JM: Yeah, and what’s great is that we almost have a synergy. One of us will come up with something out of nowhere and the others will listen and go, oh yeah, we can work with that. It makes all the wheels turn in the whole machine. Honestly, it’s an amazing thing to experience. With somebody’s inspirational spark, we all of a sudden have a song out of nowhere. Even when I write a riff, it’s the whole band that makes it sound good and gives it the INCANTATION vibe. I doesn’t  matter whether I write the riff or Chuck writes the riff, everybody adds their own flavor. Kyle might say, try this kind of a drumbeat with it. It’s everybody’s inspiration.

WC: Let me move more towards the lyrical part of the album. There was a line in the press sheet that said this time around, the lyrics were inspired by evil legends and creatures from different cultures. What were some of those inspirations?

JM: The lyrics on this album were all written by Chuck Sherwood so he’s really the proper person to ask about that. Chuck is amazing on the research he does. When I was writing lyrics for the band, I was starting to get burned out. I mean, there’s only so many ways I can say I hate religion, y’ know? (laughs) I was really happy that he came in and came up with all these great concepts. One of the concepts he came up with that I thought was cool as “Entrails of the Hag Queen” which is about a creature from Bali, Indonesia. They had a story about a queen that basically that was excommunicated from her kingdom. She wanted revenge against the kingdom and went to a witch who gave her power over these severed heads from the grave with their entrails hanging out that could fly around and eat the newborn babies from women in the villages.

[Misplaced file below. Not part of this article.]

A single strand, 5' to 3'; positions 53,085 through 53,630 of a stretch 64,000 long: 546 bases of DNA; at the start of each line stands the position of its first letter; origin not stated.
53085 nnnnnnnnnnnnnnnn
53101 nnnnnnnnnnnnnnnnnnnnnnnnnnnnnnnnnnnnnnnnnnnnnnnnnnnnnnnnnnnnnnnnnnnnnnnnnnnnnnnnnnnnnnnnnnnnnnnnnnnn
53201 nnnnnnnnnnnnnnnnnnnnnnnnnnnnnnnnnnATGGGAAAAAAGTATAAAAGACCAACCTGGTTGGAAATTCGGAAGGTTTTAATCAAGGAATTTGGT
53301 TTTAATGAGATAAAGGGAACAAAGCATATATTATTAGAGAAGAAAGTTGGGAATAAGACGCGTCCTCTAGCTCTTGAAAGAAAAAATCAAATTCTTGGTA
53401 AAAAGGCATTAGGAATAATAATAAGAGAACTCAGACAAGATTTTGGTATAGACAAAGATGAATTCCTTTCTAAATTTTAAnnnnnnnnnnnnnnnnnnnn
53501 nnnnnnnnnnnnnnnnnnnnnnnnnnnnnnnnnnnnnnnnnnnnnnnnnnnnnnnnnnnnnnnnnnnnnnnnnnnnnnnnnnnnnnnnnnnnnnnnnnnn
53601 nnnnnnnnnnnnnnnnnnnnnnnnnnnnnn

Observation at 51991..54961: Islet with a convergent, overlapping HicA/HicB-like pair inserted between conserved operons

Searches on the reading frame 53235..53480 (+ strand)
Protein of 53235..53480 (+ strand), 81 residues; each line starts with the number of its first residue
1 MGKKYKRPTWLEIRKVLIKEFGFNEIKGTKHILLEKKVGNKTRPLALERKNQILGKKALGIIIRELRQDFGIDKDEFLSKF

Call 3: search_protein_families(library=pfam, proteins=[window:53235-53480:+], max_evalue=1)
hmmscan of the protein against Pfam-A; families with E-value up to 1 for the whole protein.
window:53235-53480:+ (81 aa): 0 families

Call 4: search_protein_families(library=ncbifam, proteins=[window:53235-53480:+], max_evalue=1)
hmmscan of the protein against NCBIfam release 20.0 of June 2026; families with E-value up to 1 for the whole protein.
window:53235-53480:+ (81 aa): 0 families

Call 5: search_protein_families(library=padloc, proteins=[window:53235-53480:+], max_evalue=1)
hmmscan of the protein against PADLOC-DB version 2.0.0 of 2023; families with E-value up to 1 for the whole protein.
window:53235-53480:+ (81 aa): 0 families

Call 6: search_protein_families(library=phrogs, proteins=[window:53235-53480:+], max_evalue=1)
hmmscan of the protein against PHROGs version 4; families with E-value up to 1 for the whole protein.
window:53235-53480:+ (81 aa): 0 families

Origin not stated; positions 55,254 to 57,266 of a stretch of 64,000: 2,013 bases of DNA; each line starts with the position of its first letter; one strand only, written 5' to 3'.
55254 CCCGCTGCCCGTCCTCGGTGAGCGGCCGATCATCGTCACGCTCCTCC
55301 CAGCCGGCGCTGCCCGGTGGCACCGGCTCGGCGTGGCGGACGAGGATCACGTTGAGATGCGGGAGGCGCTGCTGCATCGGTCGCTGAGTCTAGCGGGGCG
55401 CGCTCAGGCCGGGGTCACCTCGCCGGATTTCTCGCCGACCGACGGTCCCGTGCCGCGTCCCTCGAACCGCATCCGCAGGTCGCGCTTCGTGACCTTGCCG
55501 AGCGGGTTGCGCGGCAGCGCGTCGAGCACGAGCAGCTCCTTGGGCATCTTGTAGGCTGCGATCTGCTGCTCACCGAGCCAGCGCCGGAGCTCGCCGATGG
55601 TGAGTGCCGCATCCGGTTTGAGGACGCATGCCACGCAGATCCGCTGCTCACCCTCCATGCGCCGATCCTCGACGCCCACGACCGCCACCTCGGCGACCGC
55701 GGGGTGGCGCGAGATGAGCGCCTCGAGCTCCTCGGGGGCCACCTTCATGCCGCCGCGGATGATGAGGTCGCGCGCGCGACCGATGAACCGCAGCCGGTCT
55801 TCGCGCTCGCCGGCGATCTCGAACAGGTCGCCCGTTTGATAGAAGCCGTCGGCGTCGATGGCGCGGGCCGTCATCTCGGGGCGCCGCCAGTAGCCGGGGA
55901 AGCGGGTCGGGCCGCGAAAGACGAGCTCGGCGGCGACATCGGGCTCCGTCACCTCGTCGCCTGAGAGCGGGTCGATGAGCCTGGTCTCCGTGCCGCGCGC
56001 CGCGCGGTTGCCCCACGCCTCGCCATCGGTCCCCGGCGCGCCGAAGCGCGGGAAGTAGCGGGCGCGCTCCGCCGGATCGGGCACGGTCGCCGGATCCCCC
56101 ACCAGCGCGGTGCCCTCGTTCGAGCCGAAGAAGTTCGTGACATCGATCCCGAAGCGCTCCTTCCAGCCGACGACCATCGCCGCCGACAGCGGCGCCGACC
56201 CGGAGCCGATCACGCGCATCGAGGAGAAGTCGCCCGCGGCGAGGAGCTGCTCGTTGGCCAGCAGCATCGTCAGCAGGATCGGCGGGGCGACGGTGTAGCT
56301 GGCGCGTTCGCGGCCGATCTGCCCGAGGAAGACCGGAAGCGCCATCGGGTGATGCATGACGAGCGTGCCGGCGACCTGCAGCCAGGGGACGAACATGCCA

WC: It’s a creature called an aswang. There’s a cult movie called “Mystics In Bali” that features them heavily.

JM:  I think the term we uses in the song was “lyak” or something like that. There’s probably different names for them. It’s a really interesting story and a cool topic to bring up. If you go to Bali, they have theatrical plays about the hag queen and the lyaks. That was an extremely cool idea Chuck came up with. The other song we did the live video for, “Fury’s Manifesto”, that was more of a basic concept, the simplest one on the album. That was more of a simple religion-basher. We just made sure to include all three major religions because we don’t want people to think we discriminate against any one religion in particular. (laughs). Then we had the song “Siege Hive”, which was about a dream Chuck had. There are these demons that come out of hives and basically block out the sun and turn Earth into a wasteland. These are topics I would have never come up with myself in a million years. He’s got the imagination and he does the research. He loves to read about history and different cultures. As many albums as we do, we could really have a problem coming up with interesting lyrical ideas, but Chuck is a fountain of ideas. No matter how many cool ideas he comes up with, he always comes up with more. He’s got a lot of the next album written already and then another one on top of that. Dude, how can you do all this?